Good Reasoning Matters!: A Constructive Approach to Critical Thinking

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Oxford University Press, 2004 - Philosophy - 470 pages
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In this second edition of their successful book, the authors introduce over 150 new examples of argumentation from contemporary and ancient sources, ranging from Plato and Aristotle to university student newspapers. The emphasis on the construction of good arguments characterizes the book. Through the emphasis on good reasoning, sections of the book examine the most common problems with bad reasoning, including slanting, bias, propaganda, vagueness, ambiguity, and a common failure to consider opposing points of view. Contents: Introduction Acknowledgements Part 1. Getting Started: Looking for an Argument 1. Arguments 2. An Example Exercise 1A 3. Arguers, Audiences, and Opponents 4. Simple and Extended Arguments Exercise 1B 5. Distinguishing Arguments from Non-arguments Exercise 1C 6. Arguments and Explanations 7. Argument Narratives Exercise 1D Major Exercise 1M Part 2. Argument Diagrams: Pointing the Way 1. Argument Diagrams 2. Linked and Convergent Premises 3. Supplemented Diagrams Exercise 2A 4. Diagramming Your Own Arguments Exercise 2B Major Exercise 2M Part 3. Implicit Argument Components: Filling in the Blanks 1. Speech Acts and the Principle of Communication Exercise 3A 2. Abbreviated Arguments Exercise 3B 3. Non-verbal Elements in Argument Exercise 3C 4. A Note on Argument Construction Exercise 3D Major Exercise 3M Part 4. Definitions: Saying What You Mean 1. Using Words Precisely Exercise 4A 2. Vagueness and Ambiguity Exercise 4B 3. Formulating Definitions 4. Rules for Good Definitions Exercise 4C 5. Expressing Your Intended Meaning Major Exercise 4M Part 5. Bias: Reading Between the Lines 1. Bias and Perspective Exercise 5A 2. Detecting Illegitimate Biases Exercise 5B Major Exercise 5M Part 6. Strong and Weak Arguments: Preparing for Evaluations 1. Strong Arguments 2. Argument Criticism 3. Acceptability 4. Valid and Invalid Arguments Exercise 6A 5. Argument Schemes 6. Invalid Arguments Major Exercise 6M Part 7. Syllogisms I: Classifying Arguments 1. Categorical Statements Exercise 7A 2. Immediate Inferences Exercise 7B 3. Categorical Syllogisms Exercise 7C 4. Venn Diagrams Major Exercise 7M Part 8. Syllogisms II: Testing Classes 1. Full Schematization 2. Rules of Validity 3. Applying the Rules 4. Procedural Points Major Exercise 8M Part 9. Propositional Logic I: Some Ifs, Ands, and Buts 1. Simple and Complex Propositions Exercise 9A 2. Translation Exercise 9B Propositional Schemes and Proofs. Exercise 9C Major Exercise 9M Part 10. Propositional Logic II: Conditionals, Dilemmas, and Reducatios 1. Conditional Proofs Exercise 10A 2. Reductio ad Absurdum Exercise 10B 3. Dilemmas Exercise 10C 4. De Morgan's Laws Exercise 10D 5. Summary: Rules of Inference Major Exercise 10M Part 11. Ordinary Reasoning: Assessing the Basics 1. Ordinary Reasoning 2. Acceptability Exercise 11A 3. Relevance Exercise 11B 4. Sufficiency Exercise 11C 5. Applying the Criteria Major Exercise 11M Part 12. Empirical Schemes of Argument: Nothing but the Facts 1. Generalizations Exercise 12A 2. Polling Exercise 12B 3. Causal Reasoning Exercise 12C 4. Appeals to Ignorance Exercise 12D 5. The Methods of Science Exercise 12E Major Exercise 12M Part 13. Moral and Political Reasoning: Schemes of Value 1. Slippery-Slope Arguments Exercise 13A 2. Arguments from Analogy Exercise 13B 3. Appeals to Precedent Exercise 13C 4. Two-Wrongs Reasoning Exercise 13D Major Exercise 13M Part 14. Ethotic Schemes: Judging Character 1. Pro Homine Exercise 14A 2. Ad Populum Arguments Exercise 14B 3. Arguments from Authority Exercise 14C 4. Ad Hominem Exercise 14D 5. Arguments against Authority Exercise 14E 6. Guilt (and Honour) by Association Exercise 14F 7. Other Cases Exercise 14G Major Exercise 14M Part 15. Argumentative Writing: Essaying an Argument 1. The Good Evaluative Critique Exercise 15A 2. The Good Argumentative Essay Exercise 15B 3. A Student's Paper 4. Conclusion Major Exercise 15M Selected Answers Index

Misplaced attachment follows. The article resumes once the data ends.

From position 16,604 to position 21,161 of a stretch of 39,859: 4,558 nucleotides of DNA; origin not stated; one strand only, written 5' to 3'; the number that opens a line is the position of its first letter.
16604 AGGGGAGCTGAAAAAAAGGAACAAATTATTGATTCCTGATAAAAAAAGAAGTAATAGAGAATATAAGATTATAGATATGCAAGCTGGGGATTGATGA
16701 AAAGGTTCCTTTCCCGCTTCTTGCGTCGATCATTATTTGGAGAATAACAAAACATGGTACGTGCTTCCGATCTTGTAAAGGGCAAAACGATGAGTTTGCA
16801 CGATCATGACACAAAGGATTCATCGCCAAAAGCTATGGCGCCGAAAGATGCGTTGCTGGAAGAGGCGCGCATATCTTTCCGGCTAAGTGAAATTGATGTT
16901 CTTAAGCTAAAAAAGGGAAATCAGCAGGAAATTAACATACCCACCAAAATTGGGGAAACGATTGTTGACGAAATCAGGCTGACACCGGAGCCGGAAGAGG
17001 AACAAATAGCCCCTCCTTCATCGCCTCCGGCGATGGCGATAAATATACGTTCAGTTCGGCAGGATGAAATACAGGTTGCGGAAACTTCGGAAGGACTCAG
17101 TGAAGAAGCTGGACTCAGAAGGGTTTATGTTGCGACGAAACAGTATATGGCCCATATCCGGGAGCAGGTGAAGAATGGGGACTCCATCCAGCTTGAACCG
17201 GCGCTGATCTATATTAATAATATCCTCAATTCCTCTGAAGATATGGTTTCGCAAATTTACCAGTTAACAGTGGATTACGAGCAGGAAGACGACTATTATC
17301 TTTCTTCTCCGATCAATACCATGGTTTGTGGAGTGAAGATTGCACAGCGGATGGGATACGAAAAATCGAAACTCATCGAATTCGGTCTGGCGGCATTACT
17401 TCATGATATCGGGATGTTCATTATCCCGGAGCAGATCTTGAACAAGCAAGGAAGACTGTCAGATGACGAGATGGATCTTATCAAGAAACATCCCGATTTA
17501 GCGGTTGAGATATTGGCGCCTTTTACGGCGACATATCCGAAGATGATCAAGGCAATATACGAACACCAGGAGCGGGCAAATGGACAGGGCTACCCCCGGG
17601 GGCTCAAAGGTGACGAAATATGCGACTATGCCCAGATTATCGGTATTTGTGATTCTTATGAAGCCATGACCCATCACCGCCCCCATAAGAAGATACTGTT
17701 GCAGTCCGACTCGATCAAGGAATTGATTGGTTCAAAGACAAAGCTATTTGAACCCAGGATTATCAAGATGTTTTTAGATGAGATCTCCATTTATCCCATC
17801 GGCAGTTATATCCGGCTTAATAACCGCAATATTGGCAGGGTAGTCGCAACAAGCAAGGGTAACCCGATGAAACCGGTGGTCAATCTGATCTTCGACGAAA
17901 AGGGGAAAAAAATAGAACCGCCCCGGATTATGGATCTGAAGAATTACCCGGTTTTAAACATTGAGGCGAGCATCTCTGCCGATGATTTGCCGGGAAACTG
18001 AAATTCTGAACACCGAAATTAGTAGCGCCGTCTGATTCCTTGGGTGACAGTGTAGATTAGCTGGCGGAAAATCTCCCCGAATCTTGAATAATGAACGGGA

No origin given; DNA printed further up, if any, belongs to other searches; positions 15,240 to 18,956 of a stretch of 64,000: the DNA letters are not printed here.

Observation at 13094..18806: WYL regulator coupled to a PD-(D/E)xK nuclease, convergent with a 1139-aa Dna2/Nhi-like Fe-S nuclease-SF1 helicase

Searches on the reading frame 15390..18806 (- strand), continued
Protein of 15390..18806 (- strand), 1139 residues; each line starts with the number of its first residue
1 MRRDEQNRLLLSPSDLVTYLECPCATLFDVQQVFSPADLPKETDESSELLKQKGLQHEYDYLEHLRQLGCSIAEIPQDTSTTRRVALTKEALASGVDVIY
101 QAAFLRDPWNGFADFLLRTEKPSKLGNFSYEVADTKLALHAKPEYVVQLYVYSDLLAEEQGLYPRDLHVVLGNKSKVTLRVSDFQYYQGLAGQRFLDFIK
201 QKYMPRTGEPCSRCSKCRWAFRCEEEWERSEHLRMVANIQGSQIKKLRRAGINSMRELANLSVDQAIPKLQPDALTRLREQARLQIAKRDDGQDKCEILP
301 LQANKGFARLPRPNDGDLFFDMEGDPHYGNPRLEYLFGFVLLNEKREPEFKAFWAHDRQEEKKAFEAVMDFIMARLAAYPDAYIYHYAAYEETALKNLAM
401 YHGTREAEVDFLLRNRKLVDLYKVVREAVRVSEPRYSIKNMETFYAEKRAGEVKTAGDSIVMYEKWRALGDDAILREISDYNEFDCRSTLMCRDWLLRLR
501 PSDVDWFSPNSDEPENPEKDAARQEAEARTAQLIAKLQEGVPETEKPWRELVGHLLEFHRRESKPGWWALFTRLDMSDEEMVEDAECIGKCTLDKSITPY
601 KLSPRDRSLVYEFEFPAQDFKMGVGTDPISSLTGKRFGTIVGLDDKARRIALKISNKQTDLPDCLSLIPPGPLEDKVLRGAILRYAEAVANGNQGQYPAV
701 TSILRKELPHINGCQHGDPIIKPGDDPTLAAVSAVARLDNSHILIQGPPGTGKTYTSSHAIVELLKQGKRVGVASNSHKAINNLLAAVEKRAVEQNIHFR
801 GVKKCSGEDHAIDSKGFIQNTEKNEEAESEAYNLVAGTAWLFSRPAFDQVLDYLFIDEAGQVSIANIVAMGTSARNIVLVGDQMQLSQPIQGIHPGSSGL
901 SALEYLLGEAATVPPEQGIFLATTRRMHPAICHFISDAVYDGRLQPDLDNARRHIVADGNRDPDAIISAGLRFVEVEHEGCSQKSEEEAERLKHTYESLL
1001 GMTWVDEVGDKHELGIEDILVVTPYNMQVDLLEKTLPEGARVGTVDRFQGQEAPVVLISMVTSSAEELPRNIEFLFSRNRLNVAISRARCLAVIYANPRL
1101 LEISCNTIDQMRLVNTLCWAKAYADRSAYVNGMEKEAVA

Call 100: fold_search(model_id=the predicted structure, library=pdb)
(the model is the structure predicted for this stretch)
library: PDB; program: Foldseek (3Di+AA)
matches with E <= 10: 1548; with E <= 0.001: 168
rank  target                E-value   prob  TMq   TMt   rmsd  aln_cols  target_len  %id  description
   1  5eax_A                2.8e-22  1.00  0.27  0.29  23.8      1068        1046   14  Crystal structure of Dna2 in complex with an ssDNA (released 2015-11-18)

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Pointing the
Filling in the Blanks
Saying What You Mean

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About the author (2004)

Leo Groarke is at Brantford Campus, Wilfrid Laurier University. Christopher Tindale is in the Department of Philosophy, Trent University.

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